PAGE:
Earth > Americas > South America > Peru > Lima
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Lima is the capital and largest city of Peru. It's a major transportation hub in Peru, and it is difficult to travel from the north of Peru to the south without passing through Lima.
The best place to hitch a ride north is the Ancon Tollbooth. Go to Terminal Terrestre Plaza Norte and take a bus going to Huaral (S/6 as of 9/2018) and ask to get of off at the peaje Ancon. Alternatively, there are micros that go to Ancón for S/2.5 from the Panamericana Norte in the Rimac district of Lima, but they will drop you off at a truck weigh station, a few kilometers before the tollbooth. You can try hitching from there or ask any truck to take you to the tollbooth.
All trucks and buses heading north use this tollbooth to leave Lima.
Another option is the roundabout within the Ancón. You can get a lift here within 5 minutes. Traffic is slow here and there is plenty of space to stop. However, not all traffic goes along this route as there is a junction between the above mentioned weigh station and Ancón. Most of the cars will bypass the city which results in only being able to hitch lifts with trucks from this spot.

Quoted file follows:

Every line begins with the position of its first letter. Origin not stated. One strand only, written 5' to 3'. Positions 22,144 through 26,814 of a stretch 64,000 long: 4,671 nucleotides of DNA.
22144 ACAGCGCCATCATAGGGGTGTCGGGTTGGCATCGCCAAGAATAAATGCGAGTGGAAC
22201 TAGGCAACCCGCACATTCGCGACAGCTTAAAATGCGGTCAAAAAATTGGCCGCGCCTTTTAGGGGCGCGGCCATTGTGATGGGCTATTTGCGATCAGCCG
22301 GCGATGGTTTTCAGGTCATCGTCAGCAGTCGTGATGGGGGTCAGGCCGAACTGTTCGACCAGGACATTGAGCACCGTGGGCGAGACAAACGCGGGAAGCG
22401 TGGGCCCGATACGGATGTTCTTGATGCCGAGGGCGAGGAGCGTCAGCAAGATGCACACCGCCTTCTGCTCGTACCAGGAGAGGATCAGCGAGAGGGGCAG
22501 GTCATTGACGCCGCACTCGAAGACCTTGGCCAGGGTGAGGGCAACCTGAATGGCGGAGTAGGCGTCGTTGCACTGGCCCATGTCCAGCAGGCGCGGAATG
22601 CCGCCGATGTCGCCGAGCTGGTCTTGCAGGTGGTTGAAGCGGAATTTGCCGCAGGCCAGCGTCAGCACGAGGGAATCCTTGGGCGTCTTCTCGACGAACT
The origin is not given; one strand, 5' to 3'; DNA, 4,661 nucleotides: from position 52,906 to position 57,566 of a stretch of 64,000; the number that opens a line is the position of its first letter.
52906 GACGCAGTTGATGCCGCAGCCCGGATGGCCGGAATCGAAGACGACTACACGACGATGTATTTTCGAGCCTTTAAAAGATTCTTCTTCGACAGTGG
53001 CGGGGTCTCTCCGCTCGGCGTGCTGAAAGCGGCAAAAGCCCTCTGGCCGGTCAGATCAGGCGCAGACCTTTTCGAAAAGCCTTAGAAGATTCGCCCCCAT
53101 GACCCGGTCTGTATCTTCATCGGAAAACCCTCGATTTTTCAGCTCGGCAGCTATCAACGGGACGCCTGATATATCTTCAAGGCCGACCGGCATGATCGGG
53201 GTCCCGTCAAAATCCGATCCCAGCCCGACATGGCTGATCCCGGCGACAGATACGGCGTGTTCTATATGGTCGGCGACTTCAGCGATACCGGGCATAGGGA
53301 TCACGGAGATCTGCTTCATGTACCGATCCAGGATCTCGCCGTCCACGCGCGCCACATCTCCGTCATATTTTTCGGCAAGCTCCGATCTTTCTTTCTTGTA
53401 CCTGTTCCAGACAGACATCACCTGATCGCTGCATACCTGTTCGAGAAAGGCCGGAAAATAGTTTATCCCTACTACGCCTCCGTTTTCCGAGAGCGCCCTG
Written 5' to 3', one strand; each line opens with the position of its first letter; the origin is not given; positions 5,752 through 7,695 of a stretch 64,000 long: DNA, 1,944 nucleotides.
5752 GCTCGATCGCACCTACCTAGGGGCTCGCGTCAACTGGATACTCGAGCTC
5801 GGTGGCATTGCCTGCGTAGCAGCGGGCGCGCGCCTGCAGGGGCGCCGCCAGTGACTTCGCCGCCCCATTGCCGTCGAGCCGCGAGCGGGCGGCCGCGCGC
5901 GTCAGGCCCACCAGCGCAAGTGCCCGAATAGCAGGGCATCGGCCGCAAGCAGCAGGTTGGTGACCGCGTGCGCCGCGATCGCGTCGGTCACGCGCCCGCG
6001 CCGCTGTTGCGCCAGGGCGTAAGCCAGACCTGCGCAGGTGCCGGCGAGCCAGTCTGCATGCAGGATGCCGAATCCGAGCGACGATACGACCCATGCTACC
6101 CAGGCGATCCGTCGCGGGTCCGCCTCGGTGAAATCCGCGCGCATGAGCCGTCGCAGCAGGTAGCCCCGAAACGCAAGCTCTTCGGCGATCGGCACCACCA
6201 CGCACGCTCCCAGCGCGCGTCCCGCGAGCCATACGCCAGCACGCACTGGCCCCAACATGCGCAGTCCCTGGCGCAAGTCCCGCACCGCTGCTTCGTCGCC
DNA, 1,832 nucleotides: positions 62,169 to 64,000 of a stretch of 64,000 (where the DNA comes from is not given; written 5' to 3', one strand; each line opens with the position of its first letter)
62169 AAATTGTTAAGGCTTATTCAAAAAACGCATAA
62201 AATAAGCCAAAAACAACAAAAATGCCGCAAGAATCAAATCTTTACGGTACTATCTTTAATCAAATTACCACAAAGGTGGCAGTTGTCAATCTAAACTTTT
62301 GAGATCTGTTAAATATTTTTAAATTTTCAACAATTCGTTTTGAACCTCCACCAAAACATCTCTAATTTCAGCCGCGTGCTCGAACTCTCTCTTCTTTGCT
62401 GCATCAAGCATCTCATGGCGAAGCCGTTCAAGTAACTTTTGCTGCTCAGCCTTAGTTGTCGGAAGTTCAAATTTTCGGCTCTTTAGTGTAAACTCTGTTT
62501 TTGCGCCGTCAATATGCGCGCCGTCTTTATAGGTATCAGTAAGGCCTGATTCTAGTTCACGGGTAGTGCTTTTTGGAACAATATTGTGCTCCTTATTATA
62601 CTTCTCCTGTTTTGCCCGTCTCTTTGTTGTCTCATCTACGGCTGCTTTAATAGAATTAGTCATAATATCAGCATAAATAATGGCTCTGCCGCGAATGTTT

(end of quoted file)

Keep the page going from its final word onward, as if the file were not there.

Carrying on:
East towards Huancayo
From Avenida Central in Lima there are many small buses that go to Chosica, which is almost an hour outside of the metropolis. Still it leaves you in what seems to be a bad hitching spot full of traffic jams and people, but the use of a sign and the trusty thumb makes it possible to catch a ride even in this place. IMPORTANT NOTE: if you´re heading towards Cuzco, you might want to reconsider taking the Panamericana route! For more information check out the description of Huancayo-Ayacucho-Cuzco road.
A good spot to start hitchhiking the Panamericana in direction South is the toll station in Lima's Villa El Salvador District. To get there, go to any bus stop on the Southern Panamericana within Lima (e.g. the crossing with Primavera or Avenida Alfonso Benavides) and take a combi going direction Lurín/Pachacamac.
Northeast towards Huanuco
For some reason, possibly because of superior road quality, most trucks seem to take the road which passes through Chosica. So take a bus to Chosica and figure it out from there. Don't attempt to use Peaje Ancón to get there- it's mostly dirt roads with little traffic.